* More than 900 still counted as missing, police say
* Four pulled from rubble alive, four days after disaster
* Owner of collapsed building on run, border authorities alerted
Hope for survivors under the rubble of a building that collapsed outside the capital of Bangladesh faded on Sunday, and with more than 900 people still counted as missing fears grew that the death toll could rise far beyond the latest figure of 363.
Four people were pulled alive from the wreckage of the Rana Plaza, which housed several factories making low-cost garments for Western retailers, four days after the country's worst-ever industrial accident.
Rescuers worked frantically through the morning to release several others who fire service Deputy Director Mizanur Rahman said were trapped under the mound of broken concrete and metal.
"The chances of finding people alive are dimming, so we have to step up our rescue operation to save any valuable life we can," said Major General Chowdhury Hassan Sohrawardi, coordinator of the operation at the site.
About 2,500 people have been rescued from the remains of the building in the commercial suburb of Savar, about 30 km (20 miles) from the capital, Dhaka.
Officials said the eight-storey tower had been built on spongy ground without the correct permits, and more than 3,000 workers - mainly young women - had been sent in on Wednesday morning despite warnings that it was structurally unsafe.
Police said one factory owner gave himself up following the detention of two plant bosses and two engineers the day before.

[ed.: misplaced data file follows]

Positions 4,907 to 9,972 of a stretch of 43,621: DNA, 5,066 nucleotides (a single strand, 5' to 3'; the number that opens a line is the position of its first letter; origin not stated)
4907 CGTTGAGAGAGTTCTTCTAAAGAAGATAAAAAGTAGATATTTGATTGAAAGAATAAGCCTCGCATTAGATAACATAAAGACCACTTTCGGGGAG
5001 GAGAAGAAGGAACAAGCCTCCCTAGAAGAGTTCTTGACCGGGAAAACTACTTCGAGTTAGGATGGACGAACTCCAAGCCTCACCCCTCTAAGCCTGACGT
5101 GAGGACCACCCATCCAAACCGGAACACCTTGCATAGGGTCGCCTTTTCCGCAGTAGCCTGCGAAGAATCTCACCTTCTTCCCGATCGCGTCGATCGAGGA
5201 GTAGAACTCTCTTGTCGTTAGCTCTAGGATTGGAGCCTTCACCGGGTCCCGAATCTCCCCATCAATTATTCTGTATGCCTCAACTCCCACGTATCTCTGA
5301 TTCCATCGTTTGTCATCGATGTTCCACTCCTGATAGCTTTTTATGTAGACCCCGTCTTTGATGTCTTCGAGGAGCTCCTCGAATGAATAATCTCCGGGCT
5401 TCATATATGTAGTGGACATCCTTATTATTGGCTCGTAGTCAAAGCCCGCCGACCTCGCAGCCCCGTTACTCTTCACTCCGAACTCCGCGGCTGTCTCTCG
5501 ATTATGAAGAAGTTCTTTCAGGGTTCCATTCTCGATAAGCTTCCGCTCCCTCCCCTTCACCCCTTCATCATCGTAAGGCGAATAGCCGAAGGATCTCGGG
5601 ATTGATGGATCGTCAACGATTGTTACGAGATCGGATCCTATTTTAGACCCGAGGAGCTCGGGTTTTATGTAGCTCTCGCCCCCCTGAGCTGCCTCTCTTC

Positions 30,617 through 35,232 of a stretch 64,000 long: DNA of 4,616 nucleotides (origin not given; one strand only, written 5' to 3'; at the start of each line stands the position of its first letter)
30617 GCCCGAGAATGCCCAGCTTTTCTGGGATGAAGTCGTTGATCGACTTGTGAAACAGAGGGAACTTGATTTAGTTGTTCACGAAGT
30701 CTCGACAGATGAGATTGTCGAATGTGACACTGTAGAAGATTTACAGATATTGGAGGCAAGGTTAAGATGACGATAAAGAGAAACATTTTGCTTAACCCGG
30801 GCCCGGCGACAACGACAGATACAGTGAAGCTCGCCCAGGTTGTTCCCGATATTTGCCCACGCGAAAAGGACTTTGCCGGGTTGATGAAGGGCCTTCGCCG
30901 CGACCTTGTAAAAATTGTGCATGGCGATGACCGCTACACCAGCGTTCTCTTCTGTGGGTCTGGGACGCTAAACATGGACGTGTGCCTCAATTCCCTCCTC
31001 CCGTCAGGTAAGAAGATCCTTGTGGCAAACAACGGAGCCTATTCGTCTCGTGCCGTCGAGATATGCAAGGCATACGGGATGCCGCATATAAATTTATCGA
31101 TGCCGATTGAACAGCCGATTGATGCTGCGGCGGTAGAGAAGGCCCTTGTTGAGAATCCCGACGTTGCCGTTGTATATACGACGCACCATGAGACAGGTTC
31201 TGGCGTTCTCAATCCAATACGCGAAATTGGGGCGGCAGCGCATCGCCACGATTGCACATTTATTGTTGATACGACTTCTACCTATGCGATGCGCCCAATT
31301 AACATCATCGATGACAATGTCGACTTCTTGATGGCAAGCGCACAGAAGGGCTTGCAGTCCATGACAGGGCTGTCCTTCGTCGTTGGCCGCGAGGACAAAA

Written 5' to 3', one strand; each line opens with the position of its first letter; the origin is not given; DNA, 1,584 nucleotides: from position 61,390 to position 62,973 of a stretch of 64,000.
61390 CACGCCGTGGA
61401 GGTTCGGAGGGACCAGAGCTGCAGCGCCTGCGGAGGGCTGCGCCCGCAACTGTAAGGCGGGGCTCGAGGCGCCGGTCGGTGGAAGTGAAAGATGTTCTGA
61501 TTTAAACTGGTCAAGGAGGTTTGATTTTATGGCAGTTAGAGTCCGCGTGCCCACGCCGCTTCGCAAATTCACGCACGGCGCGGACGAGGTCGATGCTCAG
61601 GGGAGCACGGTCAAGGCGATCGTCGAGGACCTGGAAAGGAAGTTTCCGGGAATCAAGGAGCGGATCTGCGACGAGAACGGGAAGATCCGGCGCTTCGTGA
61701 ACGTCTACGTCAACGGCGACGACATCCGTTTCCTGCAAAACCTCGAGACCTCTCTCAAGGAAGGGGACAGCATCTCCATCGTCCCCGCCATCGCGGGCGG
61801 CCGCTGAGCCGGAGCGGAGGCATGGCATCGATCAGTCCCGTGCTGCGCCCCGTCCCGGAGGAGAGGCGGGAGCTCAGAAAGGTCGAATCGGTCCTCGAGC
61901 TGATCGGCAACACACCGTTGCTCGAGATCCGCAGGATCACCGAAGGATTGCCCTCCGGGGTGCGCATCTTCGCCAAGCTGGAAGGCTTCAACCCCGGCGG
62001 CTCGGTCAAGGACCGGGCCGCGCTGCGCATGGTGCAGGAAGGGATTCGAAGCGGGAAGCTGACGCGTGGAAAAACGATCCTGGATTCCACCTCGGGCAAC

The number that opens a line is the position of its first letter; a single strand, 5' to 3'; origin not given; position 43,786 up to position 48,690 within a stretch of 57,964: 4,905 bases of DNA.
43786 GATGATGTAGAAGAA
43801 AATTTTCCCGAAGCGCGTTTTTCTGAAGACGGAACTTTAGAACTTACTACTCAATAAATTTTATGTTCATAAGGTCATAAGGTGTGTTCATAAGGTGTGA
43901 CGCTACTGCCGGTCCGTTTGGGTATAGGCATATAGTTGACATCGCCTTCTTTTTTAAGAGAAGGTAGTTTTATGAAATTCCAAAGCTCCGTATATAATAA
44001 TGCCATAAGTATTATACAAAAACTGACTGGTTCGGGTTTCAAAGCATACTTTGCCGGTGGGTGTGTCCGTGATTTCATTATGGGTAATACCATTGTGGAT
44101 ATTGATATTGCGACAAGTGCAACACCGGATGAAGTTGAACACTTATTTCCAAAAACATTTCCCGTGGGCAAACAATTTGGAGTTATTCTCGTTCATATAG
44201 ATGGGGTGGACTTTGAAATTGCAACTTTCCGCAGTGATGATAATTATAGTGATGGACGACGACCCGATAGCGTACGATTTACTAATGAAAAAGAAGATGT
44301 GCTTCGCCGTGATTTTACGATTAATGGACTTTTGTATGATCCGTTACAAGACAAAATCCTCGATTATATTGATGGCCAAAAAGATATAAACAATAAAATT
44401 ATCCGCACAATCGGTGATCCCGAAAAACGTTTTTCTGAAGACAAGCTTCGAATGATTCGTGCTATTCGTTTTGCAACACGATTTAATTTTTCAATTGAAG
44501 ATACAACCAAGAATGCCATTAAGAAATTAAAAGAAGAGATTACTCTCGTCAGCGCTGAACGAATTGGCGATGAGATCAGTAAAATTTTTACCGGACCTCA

The owner of the building, identified by police as Mohammed Sohel Rana, a leader of the ruling Awami League's youth front, was still on the run. Airport and border authorities have been alerted to prevent Rana from fleeing the country.
Police have also detained several of his relatives to compel him to surrender and to find out where he might be. Local news reports said his mother, who was not being held, died of a heart attack on Saturday evening.
Anger at the negligence sparked days of protests and clashes, with police using tear gas, water cannons and rubber bullets to quell demonstrators who set cars ablaze. On Sunday, however, the roads were quiet.
The main opposition, joining forces with an alliance of leftist parties which is part of the ruling coalition, called for a national strike on May 2 in protest over the incident.
BUILT ON A FILLED-IN POND
Wednesday's collapse was the third major industrial incident in five months in Bangladesh, the second-largest exporter of garments in the world behind China. In November, a fire at the Tazreen Fashion factory in a suburb of Dhaka killed 112 people.
Such incidents have raised serious questions about worker safety and low wages, and could taint the reputation of the poor South Asian country, which relies on garments for 80 percent of its exports. The industry employs about 3.6 million people, most of them women, some of whom earn as little as $38 a month.
Emdadul Islam, chief engineer of the state-run Capital Development Authority (CDA), said on Saturday that the owner of the building had not received the proper construction consent, obtaining a permit for a five-storey building from the local municipality, which did not have the authority to grant it.
"Only CDA can give such approval," he said. "We are trying to get the original design from the municipality, but since the concerned official is in hiding we cannot get it readily."
Furthermore, another three storeys had been added illegally, he said. "Savar is not an industrial zone, and for that reason no factory can be housed in Rana Plaza," Islam told Reuters.
Islam said the building had been erected on the site of a pond filled in with sand and earth, weakening the foundations.
Since the disaster, the Bangladesh Garment Manufacturers and Exporters Association (BGMEA) has asked factory owners to produce building designs by July in a bid to improve safety.